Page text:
Billiken, Potential Energy & Kanfer's BrandoSunday, January 04, 2009
This is publisher Faber & Faber's short biography of writer Stefan Kanfer:
Stefan Kanfer’s books include The Eighth Sin, A Summer World, The Last Empire, Serious Business, Groucho, Ball of Fire and Stardust Lost. He was a writer and editor at Time for more than twenty years and was their first bylined film critic, a post he held from 1967 until 1972. A Literary Lion of the New York Public Library and recipient of numerous writing awards, Kanfer is currently in the Distinguished Writer Program at Southampton College, Long Island University. He divides his time between New York and Cape Cod.
There are numerous reviews of Kanfer's latest book, a biography of Marlon Brando called Somebody - The Reckless Life and Remarkable Career of Marlon Brando.
I will probably buy it as I have been very close to Stefan Kanfer even though I have never met him nor communicated with him.
It was around 1964 that I discovered Time Magazine. I was young and not cynical. I had yet to hear, "Life Magazine for the people who cannot read - Time Magazine for the people who cannot read." I did not yet know on how newspapers and magazines could bend the truth. I had been a little boy around 8 when I had some doubts about the existence of Santa Claus. When I saw a picture of St Nicholas Bishop of Myra in the Argentine children's magazine Billiken saying he was Santa Claus my doubts about his existence were erased. If Billiken said he existed he must exist.
While in Argentina in the middle 60s I made it a point to read Time every week. Every once in a while I would not be able to find it. This usually happened when some Argentine general did not like what Time had said about the military government. It was around 1965 that I remember sitting in a park bench of the Buenos Aires zoo that I read a wonderful film review. It was credited to a Stefan Kanfer. I soon found myself being able to identify the man's style in the first sentence of any paragraph of any essay Kanfer wrote. It was with Kanfer that I first discovered that there was such a thing as literary style. Through the years I have discovered the inimitable Jerome Charyn in English and José Saramago in Spanish translated from the Portuguese. I love reading Maureen Dowd in the NY Times as she shares a stylistic flair with Charyn. While reading the review of Kanfer's new book on Marlon Brando in today's NY Times I spotted this:
On the night "A Streetcar Named Desire" opened on Broadway, Tennessee Williams sent his young leading man a rapturous telegram: "From the greasy Polack you will someday arrive at the gloomy Dane for you have something that makes the theater a world of great possibilities."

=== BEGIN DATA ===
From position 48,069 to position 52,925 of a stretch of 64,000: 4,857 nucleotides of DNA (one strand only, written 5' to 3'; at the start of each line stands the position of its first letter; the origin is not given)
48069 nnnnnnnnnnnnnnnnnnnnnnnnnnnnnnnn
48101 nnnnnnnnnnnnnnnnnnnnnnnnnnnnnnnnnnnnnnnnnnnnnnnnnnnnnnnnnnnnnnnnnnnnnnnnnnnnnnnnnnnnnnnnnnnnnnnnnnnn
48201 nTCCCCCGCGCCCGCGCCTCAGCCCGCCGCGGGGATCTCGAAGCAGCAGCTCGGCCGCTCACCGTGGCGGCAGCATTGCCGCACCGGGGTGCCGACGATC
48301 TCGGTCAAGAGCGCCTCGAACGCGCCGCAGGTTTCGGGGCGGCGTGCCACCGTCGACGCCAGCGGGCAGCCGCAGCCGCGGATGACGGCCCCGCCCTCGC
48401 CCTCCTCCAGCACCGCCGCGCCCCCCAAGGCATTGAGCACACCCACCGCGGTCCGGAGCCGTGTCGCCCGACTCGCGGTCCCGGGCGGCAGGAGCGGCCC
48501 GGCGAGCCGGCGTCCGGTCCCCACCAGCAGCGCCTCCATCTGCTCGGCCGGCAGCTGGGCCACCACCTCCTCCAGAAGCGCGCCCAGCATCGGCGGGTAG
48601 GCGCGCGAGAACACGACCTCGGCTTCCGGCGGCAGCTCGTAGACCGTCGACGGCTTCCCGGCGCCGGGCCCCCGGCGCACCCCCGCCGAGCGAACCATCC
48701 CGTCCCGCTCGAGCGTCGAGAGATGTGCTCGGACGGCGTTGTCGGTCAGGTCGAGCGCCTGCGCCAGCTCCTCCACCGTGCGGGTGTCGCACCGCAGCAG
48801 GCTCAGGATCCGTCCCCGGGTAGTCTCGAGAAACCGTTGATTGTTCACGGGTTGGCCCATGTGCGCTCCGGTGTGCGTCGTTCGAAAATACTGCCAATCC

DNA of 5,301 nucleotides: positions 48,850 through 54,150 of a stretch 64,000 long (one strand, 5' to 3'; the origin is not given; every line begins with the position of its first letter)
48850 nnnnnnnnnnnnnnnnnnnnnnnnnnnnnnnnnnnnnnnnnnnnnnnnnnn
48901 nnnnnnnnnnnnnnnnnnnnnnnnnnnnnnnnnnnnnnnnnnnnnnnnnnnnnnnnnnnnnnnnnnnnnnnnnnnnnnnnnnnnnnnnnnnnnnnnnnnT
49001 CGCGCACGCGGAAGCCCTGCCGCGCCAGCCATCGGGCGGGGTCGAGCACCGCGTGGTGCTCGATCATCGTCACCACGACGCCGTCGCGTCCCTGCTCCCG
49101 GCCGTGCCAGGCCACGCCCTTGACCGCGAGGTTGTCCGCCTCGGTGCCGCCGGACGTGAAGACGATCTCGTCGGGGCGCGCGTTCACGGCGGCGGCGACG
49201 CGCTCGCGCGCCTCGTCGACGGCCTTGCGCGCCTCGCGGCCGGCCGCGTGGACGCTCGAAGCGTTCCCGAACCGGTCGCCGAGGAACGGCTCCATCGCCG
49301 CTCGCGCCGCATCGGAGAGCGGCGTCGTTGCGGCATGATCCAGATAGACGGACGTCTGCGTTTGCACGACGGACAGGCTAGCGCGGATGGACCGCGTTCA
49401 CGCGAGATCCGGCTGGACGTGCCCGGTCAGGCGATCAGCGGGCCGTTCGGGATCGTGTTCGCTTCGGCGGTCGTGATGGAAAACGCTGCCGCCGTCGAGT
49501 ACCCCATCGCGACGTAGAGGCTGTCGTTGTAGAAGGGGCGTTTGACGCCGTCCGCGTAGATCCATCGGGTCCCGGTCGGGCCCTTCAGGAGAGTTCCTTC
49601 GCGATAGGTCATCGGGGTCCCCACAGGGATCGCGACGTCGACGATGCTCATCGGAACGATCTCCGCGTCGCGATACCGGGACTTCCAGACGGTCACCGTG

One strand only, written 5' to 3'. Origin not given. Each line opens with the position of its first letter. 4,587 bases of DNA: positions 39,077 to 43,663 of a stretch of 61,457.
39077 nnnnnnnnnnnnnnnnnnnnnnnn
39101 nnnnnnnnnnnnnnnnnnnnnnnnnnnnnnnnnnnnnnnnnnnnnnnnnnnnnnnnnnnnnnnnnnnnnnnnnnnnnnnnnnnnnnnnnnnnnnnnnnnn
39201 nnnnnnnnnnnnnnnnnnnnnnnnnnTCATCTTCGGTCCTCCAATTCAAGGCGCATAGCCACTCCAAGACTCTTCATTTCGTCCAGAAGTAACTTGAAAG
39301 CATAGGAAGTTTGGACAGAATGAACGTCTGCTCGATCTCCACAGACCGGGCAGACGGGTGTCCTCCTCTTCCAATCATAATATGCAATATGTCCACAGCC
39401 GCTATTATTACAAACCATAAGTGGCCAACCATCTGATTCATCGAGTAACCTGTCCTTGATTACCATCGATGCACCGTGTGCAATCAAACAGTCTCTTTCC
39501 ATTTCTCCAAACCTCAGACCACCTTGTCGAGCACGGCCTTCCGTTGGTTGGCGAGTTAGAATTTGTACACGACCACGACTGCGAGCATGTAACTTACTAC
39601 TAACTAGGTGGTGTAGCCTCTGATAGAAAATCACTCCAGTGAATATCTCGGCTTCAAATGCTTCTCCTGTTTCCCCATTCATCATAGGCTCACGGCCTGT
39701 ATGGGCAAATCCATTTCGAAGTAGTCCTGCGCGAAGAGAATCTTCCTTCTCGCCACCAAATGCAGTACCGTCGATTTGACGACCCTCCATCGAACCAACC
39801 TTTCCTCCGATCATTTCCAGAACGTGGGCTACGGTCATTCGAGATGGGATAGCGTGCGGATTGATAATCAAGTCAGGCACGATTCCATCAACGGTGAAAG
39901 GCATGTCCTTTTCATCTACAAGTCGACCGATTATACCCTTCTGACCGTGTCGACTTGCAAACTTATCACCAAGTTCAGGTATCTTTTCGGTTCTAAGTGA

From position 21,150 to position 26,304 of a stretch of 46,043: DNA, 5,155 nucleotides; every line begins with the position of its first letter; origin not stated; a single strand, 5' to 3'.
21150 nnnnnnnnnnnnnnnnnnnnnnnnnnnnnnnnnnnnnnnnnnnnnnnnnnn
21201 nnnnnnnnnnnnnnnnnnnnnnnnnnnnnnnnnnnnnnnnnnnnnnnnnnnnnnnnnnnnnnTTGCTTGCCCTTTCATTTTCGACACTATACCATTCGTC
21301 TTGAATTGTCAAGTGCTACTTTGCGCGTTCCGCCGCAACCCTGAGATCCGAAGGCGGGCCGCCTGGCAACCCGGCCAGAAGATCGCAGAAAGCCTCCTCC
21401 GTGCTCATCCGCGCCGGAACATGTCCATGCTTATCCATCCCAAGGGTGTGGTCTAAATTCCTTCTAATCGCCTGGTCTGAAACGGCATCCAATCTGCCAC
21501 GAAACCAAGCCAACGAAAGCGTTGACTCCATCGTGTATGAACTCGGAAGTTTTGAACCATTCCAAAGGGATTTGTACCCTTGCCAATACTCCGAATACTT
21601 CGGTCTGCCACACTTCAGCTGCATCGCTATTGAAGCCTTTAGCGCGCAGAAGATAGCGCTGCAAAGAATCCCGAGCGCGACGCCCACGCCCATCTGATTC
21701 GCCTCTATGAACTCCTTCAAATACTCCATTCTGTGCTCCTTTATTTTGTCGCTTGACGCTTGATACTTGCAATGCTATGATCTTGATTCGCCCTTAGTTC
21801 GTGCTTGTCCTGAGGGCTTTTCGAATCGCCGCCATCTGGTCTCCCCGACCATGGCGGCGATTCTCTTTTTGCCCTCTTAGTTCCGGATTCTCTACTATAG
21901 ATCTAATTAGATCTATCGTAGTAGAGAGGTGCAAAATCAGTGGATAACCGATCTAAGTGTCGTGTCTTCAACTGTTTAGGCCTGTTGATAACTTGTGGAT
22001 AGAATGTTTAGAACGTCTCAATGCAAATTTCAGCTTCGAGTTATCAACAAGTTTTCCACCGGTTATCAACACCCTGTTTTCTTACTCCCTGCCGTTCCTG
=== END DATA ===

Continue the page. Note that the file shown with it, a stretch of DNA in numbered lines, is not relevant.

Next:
Looking back at that statement, Brando's line in On The Waterfront as Terry the washed up boxer:
You don't understand. I coulda had class. I coulda been a contender. I coulda been somebody, instead of a bum, which is what I am, let's face it. It was you, Charley
has a special resonance as Brando's path towards Shakespeare never went past his role as Marc Anthony.
All that brings me to the theme of today's latish blog (a difference of opinion with my web server, Net Nation made them pull the plug for almost a day) which is all about the strange and wonderful topic of potential energy. A block of wood sitting without movement on a table has the potential of moving should a rapid wind suddenly come on the scene. Or it could be something as simple as tilting the table and then the block would be freed of some of the friction and gravity and perhaps slide downward a bit. Or magic could suddenly remove the table and gravitational pull would make the block fall. There is even energy stored in the block of wood in the form of the heat it could provide if we were to throw it into a small fire.
Kinetic energy is physics’ way of defining the potential of everything that surrounds us and even ourselves. I think of potential energy when I think of my mother receiving a scholarship to study in the medical school of Johns Hopkins and not being able to take advantage because even though she had been born in Manila under American occupation she was deemed an alien Asian and barred from entering the US as a student. I think of my own potential as an engineer had I figured out the difference between capacitance and inductance before failing electricity.
Somehow because of not being able to go to Johns Hopkins my mother went to Argentina and married my father and I am here writing this.
I almost despair at the fact that my Rebecca was offered a full scholarship to attend a very good dance school but her parents turned it down. They don't want Rebecca to be a ballerina or a dancer. What potential is in this little 11 year old girl? Will I be around to see it realized?
I don't know except to note that potential energy, potential human energy, keeps our dreams alive and our will to live.